Why the Fed Should Just Let Bad Banks Die

Arif Ali/AFP/Getty Images

Arif Ali/AFP/Getty Images

When Ben Bernanke began his tenure as Chair of the Federal Reserve in 2006, America didn’t know much about this academic-turned-public servant. Once Chair of the economics department at Princeton University, Bernanke did a stint on the Fed Board of Governors and served as Chair of the Board of Economic Advisers under President George W. Bush. At the time, Bernanke was seen by many as Greenspan Lite, an economist of the same persuasion as the notoriously libertarian leaning former Fed Chair but with a softer touch.

The perception was fairly accurate. Bernanke, along with Greenspan and much of the economic hegemony at the time, did champion a light approach to financial regulation. As a result, the fermenting financial crisis escaped notice or consideration by many, if not most, of the world’s top economists until about 2007 when it was too late to stop.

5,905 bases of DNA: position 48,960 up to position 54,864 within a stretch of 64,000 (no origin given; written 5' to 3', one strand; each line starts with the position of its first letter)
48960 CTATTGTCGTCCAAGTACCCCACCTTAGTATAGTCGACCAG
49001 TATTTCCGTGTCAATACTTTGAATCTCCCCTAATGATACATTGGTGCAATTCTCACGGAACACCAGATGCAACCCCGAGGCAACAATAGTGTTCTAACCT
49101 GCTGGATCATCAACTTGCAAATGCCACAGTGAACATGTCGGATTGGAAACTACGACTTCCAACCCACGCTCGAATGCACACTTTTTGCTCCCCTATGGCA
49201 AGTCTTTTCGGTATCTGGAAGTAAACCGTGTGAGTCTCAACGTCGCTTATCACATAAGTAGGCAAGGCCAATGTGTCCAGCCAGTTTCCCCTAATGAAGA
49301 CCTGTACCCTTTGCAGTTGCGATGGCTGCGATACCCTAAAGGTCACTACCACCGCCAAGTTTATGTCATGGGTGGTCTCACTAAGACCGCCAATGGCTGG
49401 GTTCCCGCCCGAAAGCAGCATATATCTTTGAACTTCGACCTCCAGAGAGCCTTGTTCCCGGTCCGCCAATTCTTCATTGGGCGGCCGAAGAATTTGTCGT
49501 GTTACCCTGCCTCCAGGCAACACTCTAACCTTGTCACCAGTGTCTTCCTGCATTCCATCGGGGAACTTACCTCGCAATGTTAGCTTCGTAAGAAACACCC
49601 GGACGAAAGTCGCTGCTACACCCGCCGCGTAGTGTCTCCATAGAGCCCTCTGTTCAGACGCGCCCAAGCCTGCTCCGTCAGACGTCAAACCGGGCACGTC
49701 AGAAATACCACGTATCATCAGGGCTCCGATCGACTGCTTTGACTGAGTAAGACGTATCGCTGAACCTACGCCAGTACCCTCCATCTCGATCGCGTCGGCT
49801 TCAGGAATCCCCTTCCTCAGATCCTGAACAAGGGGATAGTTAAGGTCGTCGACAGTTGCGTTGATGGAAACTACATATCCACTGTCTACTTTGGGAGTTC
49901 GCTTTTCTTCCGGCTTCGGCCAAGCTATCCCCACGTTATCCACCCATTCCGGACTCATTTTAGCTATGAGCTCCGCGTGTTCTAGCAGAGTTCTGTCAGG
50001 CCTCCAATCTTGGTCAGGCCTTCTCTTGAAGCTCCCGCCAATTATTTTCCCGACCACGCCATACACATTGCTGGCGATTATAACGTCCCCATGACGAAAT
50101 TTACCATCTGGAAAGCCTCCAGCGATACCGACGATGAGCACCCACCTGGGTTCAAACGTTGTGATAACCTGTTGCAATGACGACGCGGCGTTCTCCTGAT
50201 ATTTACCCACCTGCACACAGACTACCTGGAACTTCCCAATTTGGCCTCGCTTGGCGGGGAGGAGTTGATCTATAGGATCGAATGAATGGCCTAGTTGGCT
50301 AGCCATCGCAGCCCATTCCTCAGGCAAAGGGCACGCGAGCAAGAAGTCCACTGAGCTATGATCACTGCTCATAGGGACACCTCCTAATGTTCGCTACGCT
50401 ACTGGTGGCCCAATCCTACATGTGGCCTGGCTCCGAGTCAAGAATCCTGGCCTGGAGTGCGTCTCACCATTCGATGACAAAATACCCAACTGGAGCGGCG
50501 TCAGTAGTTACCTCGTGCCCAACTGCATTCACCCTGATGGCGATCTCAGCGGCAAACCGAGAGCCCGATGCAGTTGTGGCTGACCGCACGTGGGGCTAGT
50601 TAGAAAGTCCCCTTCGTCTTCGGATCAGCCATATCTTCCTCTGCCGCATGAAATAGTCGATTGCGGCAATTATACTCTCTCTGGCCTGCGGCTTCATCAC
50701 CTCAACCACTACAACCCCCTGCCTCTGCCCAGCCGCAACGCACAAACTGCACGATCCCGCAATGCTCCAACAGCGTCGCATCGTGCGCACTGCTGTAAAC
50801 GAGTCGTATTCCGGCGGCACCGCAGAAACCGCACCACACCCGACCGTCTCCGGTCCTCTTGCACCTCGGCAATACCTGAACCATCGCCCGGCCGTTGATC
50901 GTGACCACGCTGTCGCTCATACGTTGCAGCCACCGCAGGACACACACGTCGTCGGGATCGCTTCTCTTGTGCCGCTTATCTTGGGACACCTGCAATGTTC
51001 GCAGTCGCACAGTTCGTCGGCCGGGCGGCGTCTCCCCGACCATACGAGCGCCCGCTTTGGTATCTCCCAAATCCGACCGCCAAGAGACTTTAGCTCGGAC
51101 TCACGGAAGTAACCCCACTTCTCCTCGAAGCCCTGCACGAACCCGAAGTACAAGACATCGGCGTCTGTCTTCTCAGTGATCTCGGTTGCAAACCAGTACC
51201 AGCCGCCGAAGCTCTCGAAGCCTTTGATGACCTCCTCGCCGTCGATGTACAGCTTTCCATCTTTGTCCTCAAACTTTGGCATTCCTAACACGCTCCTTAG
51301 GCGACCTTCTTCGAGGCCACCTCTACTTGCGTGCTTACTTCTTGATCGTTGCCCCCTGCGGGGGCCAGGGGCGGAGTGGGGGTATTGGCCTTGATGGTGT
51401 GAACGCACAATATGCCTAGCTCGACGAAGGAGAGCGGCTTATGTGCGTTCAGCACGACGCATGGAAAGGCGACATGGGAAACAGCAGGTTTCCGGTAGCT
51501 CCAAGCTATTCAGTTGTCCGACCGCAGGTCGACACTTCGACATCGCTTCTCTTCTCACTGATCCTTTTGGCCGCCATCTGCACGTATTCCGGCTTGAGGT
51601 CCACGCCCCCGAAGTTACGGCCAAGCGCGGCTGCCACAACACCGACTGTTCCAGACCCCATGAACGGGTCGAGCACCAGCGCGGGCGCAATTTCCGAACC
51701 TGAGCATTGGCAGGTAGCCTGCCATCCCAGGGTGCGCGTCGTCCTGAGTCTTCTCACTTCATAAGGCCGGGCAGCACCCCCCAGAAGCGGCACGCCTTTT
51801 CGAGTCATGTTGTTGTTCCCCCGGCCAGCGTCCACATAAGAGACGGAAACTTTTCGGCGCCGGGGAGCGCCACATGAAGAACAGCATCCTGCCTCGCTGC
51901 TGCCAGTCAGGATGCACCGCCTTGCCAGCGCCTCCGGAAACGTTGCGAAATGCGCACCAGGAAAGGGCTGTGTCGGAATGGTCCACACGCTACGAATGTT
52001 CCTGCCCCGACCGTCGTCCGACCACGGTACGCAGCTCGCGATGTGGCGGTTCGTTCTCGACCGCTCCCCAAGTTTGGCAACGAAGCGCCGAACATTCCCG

The root cause of the problem was obvious: the financial sector had become bloated, unstable, and misguided. Worse yet, financial gluttony was fed in part by the Fed itself. Not only had the central bank championed financial deregulation — Glass-Steagall was infamously repealed in 1999 — but it had kept the target federal funds rate low for a long period. Critically, this drove interest rates on mortgages down and helped fuel the sub-prime lending frenzy that fueled the crisis.

To his credit, Bernanke acted swiftly and severely to try to minimize the fallout — and, love him or hate him (I try to maintain a calculated mix of deference and disinterest myself) his actions helped steer the U.S. economic leviathan through the storm. Many in the economic and political hegemony credited Bernanke with routing a second Great Depression.